Basket Case (1982) 4k

Basket Case (Limited Edition 4K UHD Review)

What we sometimes perceive as an absurd situation can often be the most entertaining one. Something that is true when it comes to cinema, if you give in to suspension of disbelief fully… you may just find yourself having a whole lot of fun. Especially the case when it comes to Horror or Sci-Fi, some of the wildest films created within these genres are often made on low budgets by inventive filmmakers. Something you can trace back many decades, a few memorable figures in this corner of cinema history would have to include Ed Wood, Roger Corman, Larry Cohen, as well Frank Henenlotter. Henenlotter, very much a master of exploitation filmmaking, is beloved by many Horror fans for titles such as 1988’s Brain Damage and 1990’s Frankenhooker, but also 1982’s Basket Case.

Basket Case, originally released theatrically in April of 1982, is one of those films that still stands out even forty plus years later. Written and directed by Henelotter, with a $35,000 budget he went into Manhattan and created an extremely bizarre, crude film. Originally shot on 16 mm film, but enlarged to 35 mm for a theatrical release (something that can result in quality loss), Basket Case utilizes its surroundings, quirky characters, and the element of satire to its full advantage. With this, you are taken into the world of Duane Bradley (portrayed by Kevin Van Hentenryck) who freshly arrives in Manhattan with a large wicker basket in-hand on a mission. Seeking lodging in a seedy part of the city, you soon learn more about Duane’s story, including the most disturbing aspect of it… which lies locked within the basket.

Basket Case movie
Basket Case (1982) / Arrow Video 4K (2024) 

Filmed in an era when New York City was still rather gritty and recovering from the economic trials significantly felt during the ‘70s, you can feel the atmosphere vividly within each frame of Basket Case. Something that was captured in other films shot years earlier on – such as 1971’s The French Connection, 1973’s Mean Streets, or 1977’s Saturday Night Fever – Henelotter’s Basket Case mirrors a similar atmosphere, but in a very unique way. Attributes which give Basket Case its character, this withheld, it is still the wackiness of its story which truly remains the foundation of the film.

What is considered a cult classic, Basket Case’s following has continued to grow as time goes by. First released to both VHS and Betamax in 1983, fast forward to 1994 it made it to Laserdisc, DVD in 1998 and 2001, before a Blu-ray release in 2011 (a restoration from a 35 mm interpositive, and not completely from the original 16 mm camera negative). Offering many options for others to check the film out, then in 2018 Arrow Video released Basket Case on Blu-ray and DVD, presenting it in a 4K restoration. Rather cool, now in 2024 Arrow Video upped the ante with the release of Basket Case yet again… but this time as a 4K Ultra HD Blu-ray.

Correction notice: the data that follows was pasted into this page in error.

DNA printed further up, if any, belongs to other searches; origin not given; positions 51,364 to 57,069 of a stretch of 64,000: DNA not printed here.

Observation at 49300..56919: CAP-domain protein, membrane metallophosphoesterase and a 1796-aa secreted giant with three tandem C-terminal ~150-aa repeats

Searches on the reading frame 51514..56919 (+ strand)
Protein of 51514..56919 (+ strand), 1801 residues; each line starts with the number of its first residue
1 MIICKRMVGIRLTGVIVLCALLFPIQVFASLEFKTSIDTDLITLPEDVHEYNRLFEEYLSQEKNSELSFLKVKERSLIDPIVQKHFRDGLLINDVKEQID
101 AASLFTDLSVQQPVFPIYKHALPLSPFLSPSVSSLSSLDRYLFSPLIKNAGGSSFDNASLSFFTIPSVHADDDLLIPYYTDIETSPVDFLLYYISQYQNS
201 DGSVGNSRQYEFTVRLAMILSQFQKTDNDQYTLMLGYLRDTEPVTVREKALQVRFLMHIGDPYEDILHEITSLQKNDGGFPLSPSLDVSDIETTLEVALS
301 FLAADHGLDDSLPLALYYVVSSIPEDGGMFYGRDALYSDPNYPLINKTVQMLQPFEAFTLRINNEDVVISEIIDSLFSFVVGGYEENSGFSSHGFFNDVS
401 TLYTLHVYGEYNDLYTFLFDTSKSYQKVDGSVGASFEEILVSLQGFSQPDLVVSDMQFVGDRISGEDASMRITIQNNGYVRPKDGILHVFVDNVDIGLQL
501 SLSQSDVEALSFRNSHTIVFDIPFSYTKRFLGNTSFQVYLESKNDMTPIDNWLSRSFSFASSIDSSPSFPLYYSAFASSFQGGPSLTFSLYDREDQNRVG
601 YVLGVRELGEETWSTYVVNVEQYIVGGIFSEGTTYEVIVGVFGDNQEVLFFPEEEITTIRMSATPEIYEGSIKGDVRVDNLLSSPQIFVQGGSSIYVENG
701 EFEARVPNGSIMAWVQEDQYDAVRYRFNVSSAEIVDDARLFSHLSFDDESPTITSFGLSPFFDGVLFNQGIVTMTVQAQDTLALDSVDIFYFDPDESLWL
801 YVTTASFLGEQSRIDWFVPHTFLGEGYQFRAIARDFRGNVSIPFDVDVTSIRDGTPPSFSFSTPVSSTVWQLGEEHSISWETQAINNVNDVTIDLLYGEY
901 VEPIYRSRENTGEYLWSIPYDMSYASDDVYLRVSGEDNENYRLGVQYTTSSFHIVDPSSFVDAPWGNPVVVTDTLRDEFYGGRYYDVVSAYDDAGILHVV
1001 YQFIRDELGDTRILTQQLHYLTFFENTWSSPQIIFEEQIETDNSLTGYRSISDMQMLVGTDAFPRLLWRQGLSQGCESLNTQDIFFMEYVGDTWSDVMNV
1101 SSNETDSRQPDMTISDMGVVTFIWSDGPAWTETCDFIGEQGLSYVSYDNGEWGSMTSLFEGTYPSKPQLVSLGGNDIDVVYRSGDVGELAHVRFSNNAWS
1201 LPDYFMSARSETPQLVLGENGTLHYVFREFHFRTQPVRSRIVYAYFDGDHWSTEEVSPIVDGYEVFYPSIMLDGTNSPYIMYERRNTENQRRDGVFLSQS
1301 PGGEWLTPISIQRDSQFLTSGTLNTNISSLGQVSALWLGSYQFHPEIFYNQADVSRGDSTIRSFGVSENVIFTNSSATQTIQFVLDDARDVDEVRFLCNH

Basket Case (1982) movie
Basket Case (1982) / Arrow Video 4K (2024)

A limited-edition single disc release; this will mark the first time ever the film is available on a 4K Ultra HD Blu-ray. Set for release on April 30th, what you get is the 2017 4K transfer, plus a ton of extras such as documentaries, interviews, Henelotter’s debut 1972 short Slash of the Knife, and more. Very much on par with the 2018 Arrow Video release contextually, if you are someone who wants to experience the film on the 4K Ultra HD Blu-ray disc format, then this 2024 release is a must have. However, for those who have not invested in a 4K player just yet, the Blu-ray edition from 2018 is still a fine option. Nonetheless, this limited-edition set pulls out all the stops with the most complete offering of Basket Case put out there to date.

In all, the 4K transfer is nothing short of astounding to watch. Breaking it down to provide further understanding of what transpired to make this possible, Basket Case was selected for preservation by The Museum of Modern Art (MoMA) in New York City back in 2017. Putting in a ton of effort, they oversaw the entire process and the film was actually restored from its original 16 mm camera negative, while its audio also underwent a restoration as well. Using the original magnetic tracks of the sound mix as the source, what you get is a full-blown clarified Basket Case experience like you have never seen or heard before on any prior format. That is why Cryptic Rock gives Arrow Video’s 2024 Limited Edition 4K ULTRA HD release 5 out of 5 stars.

Basket Case (1982) / Arrow Video 4K (2024) 
Basket Case (1982) / Arrow Video 4K (2024)

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